in support of its claim for an exemption for the tax years 1986 through 1991. The Township, through its attorneys, advised LGSI to assemble and furnish the supportive records. Accordingly, on May 20, 1993, LGSI presented the Township with the records needed to support its claim for an exemption, including monthly summaries of gross receipts by location for the entire six-year period. The Township then advised LGSI that it would need to provide additional information, but failed to specify the precise nature of the information it required. After LGSI contacted the Township with a request that it clarify its demand for further proof, the Township denied LGSI's claim for an exemption.
Spielvogel II was presented to an arbitration panel, which ruled against LGSI on the issue of the exemption. When LGSI appealed the arbitration panel's decision to the Court of Common Pleas, the Township stipulated that LGSI properly claimed and supported its request for an exemption for the portion of its gross receipts derived out-of-state, but argued that it was entitled to levy a tax on all receipts, regardless of where they were generated, without affording the taxpayer the opportunity to demonstrate an entitlement to an exemption. The Court of Common Pleas disagreed, and entered an order in LGSI's favor on December 27, 1994. Basing its decision on Spielvogel I, the court held that since the parties agreed that LGSI properly set forth a claim for an exemption, the Township's refusal to allow the exemption rendered the ordinance unconstitutional as applied. The Township elected not to appeal.
LGSI filed the instant complaint, which is 50 pages long and contains 327 averments, on March 21, 1995. It names as defendants not only the Attorney Defendants, who represented the Township throughout its 11-year battle with LGSI and allegedly assisted the Township in the drafting of the ordinances at issue, but also the Township and Ruth M. Damsker, William David Webb and Marsha Gash, all of whom worked in the Township's Tax Collector's Office during the time period relevant to the lawsuit (collectively, the "Township Defendants"). Moreover, the complaint contains four claims, the first three of which are brought pursuant to 42 U.S.C. § 1983. In the first claim, LGSI asserts that all of the defendants conspired to deprive it of the rights secured to it by the commerce clause and the due process clause of the fourteenth amendment. LGSI alleges in the second and third counts that Defendants Damsker, Gash, High, Abrams, HSRS and the Township acted to deprive it of its rights under the commerce clause and the due process clause of the fourteenth amendment, respectively. Finally, in Count IV, LGSI asserts that Defendants Damsker, High, Abrams, Clemm, HSRS and the Township are liable to it under a malicious prosecution theory. For their part, the Attorney Defendants and the Township Defendants have both submitted separate motions to dismiss. In support of their motion, the Township Defendants argue, inter alia, that this Court lacks subject matter jurisdiction over the instant dispute. We turn now to address their argument.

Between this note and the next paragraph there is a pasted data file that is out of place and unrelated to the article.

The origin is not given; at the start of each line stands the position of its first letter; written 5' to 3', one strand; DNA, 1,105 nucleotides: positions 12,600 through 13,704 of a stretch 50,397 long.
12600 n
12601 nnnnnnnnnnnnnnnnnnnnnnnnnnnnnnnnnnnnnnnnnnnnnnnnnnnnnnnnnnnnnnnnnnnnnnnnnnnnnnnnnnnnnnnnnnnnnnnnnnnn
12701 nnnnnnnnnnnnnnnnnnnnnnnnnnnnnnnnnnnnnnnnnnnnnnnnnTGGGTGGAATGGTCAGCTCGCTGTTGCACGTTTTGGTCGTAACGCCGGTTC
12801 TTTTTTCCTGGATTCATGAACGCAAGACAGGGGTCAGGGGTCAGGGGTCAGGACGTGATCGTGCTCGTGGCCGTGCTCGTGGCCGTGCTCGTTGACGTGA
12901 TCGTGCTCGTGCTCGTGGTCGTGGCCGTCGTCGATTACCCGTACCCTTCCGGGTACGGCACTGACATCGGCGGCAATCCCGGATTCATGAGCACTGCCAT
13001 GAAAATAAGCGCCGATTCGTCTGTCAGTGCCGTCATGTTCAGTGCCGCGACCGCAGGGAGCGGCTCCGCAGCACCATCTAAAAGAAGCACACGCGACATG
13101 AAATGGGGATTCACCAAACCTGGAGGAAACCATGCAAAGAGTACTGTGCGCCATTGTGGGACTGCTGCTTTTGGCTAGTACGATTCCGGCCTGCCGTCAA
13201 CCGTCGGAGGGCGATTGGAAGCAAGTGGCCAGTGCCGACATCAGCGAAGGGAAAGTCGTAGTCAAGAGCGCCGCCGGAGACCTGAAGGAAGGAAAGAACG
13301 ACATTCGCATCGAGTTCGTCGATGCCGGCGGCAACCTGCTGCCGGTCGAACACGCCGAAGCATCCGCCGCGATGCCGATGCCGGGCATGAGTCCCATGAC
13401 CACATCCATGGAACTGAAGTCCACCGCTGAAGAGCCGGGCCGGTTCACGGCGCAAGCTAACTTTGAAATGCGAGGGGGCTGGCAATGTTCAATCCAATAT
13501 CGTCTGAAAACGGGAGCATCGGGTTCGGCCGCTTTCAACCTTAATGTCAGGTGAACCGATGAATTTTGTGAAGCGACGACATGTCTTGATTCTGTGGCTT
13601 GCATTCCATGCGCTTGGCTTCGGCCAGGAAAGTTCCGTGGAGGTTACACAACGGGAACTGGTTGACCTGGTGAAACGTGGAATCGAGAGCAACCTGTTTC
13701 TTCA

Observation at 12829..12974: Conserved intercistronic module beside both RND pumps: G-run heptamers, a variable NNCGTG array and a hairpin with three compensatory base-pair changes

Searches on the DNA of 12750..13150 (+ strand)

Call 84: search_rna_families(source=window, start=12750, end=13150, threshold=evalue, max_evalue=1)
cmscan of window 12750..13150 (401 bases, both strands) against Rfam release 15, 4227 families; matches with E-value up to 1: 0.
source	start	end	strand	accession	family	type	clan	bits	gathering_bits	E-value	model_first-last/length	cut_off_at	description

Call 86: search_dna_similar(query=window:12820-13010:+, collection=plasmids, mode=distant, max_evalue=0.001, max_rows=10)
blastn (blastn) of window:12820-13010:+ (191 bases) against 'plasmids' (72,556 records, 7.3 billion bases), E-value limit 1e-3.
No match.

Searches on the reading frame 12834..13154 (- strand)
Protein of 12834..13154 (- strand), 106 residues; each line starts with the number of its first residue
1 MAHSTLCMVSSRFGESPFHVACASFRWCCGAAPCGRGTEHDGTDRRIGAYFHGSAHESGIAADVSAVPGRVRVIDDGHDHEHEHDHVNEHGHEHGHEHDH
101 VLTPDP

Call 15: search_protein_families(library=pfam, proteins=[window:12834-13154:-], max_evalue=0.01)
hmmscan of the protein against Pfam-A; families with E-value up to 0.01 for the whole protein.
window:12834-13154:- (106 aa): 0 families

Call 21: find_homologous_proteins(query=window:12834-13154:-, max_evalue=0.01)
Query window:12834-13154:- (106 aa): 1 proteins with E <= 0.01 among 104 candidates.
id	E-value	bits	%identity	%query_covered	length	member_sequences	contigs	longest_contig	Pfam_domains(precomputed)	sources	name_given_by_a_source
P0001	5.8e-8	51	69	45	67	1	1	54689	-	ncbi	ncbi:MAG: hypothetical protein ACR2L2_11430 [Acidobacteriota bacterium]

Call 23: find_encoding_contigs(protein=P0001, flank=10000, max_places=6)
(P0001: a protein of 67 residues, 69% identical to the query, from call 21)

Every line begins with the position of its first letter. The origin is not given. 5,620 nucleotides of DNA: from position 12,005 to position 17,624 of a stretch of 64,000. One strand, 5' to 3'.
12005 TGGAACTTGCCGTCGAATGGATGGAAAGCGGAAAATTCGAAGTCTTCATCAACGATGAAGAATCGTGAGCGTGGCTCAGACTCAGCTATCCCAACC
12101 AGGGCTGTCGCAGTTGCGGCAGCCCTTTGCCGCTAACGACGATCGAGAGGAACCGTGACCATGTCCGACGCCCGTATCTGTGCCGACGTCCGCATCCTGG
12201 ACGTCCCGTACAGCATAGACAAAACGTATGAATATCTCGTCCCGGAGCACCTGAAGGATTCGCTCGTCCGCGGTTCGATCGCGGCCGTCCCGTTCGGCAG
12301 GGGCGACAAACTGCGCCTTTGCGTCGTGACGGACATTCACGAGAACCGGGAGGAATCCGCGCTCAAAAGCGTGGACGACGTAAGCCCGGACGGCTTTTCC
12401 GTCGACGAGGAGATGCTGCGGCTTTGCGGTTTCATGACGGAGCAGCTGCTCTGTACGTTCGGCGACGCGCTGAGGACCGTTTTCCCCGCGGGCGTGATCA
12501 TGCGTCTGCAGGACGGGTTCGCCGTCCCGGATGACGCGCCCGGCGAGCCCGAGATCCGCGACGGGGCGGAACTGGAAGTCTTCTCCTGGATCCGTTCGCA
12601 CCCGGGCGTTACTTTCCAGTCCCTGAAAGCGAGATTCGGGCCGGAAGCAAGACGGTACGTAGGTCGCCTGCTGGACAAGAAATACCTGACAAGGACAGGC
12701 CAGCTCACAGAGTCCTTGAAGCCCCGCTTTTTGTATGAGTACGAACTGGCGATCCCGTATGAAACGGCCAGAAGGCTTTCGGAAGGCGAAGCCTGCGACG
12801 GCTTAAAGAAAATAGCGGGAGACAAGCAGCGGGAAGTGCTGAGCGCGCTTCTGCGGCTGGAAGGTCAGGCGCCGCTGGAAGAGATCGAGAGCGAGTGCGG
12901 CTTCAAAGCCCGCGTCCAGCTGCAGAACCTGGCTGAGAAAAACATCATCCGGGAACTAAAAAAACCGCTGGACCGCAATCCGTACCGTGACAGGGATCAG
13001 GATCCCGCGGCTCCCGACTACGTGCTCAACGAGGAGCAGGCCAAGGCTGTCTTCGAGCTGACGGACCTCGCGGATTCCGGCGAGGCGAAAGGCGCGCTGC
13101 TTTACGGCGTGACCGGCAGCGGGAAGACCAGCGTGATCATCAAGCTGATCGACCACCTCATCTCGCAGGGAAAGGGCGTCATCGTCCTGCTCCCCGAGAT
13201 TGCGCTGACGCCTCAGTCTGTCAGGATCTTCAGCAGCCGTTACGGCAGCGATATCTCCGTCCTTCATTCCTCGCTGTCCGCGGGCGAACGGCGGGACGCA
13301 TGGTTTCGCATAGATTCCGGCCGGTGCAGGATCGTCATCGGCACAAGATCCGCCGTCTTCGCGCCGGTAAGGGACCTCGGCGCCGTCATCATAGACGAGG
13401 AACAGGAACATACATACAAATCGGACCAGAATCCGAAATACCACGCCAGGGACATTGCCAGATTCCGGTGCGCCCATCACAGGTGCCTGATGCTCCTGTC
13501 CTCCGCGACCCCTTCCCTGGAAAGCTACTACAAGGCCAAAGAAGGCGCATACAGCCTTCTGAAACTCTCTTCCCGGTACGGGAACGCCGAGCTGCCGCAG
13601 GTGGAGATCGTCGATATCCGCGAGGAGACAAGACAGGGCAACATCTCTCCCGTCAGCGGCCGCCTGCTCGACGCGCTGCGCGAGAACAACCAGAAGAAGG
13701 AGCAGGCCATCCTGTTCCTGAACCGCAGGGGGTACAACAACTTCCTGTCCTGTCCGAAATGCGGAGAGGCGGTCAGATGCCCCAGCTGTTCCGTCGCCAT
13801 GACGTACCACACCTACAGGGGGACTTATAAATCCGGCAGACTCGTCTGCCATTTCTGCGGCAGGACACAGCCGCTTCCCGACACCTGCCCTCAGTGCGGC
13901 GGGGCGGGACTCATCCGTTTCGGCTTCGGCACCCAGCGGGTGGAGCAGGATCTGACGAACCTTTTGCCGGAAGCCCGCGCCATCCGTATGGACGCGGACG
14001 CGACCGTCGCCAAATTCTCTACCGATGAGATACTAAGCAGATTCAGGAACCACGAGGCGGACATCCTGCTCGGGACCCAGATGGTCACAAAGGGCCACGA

The Township Defendants call our attention to the Tax Injunction Act, 28 U.S.C. § 1341 (the "Act"), and argue that we must dismiss this action pursuant to Fed. R. Civ. P. 12(b)(1) for want of subject matter jurisdiction.
The Congress enacted the Act in 1937 for the purpose of "divesting the federal courts of jurisdiction to interfere with state tax administration." California v. Grace Brethren Church, 457 U.S. 393, 409 n.22, 102 S. Ct. 2498, 73 L. Ed. 2d 93 (1982). Thus, the Act provides as follows: "The district courts shall not enjoin, suspend or restrain the assessment, levy or collection of any tax under State law where a plain, speedy and efficient remedy may be had in the courts of such State." 28 U.S.C. § 1341.
Construing this statute, and the principle of comity
it embodies, the Supreme Court held that "taxpayers are barred by the principle of comity from asserting § 1983 actions against the validity of state tax systems in federal courts," and must pursue state remedies to vindicate their federal rights, as long as "those remedies are plain, adequate, and complete." Fair Assessment in Real Estate Ass'n v. McNary, 454 U.S. 100, 116, 102 S. Ct. 177, 70 L. Ed. 2d 271 (1981).
Courts in this circuit have also had occasion to apply the rule. In Long v. Kistler, 524 F. Supp. 225 (E.D. Pa. 1981), we commented on the Act as follows:
This statute strictly limits federal jurisdiction by withholding from federal courts the power to decide otherwise permissibly justiciable claims and implicates the doctrines of equitable restraint, comity and abstention as well as the strong federal policy against interference with enforcement of state tax laws. The operation of this statute cannot be voided by including a claim under Section 1983 or a federal constitutional violation, by requesting declaratory rather than injunctive relief, or by attacking the administration or implementation of the scheme rather than the tax itself.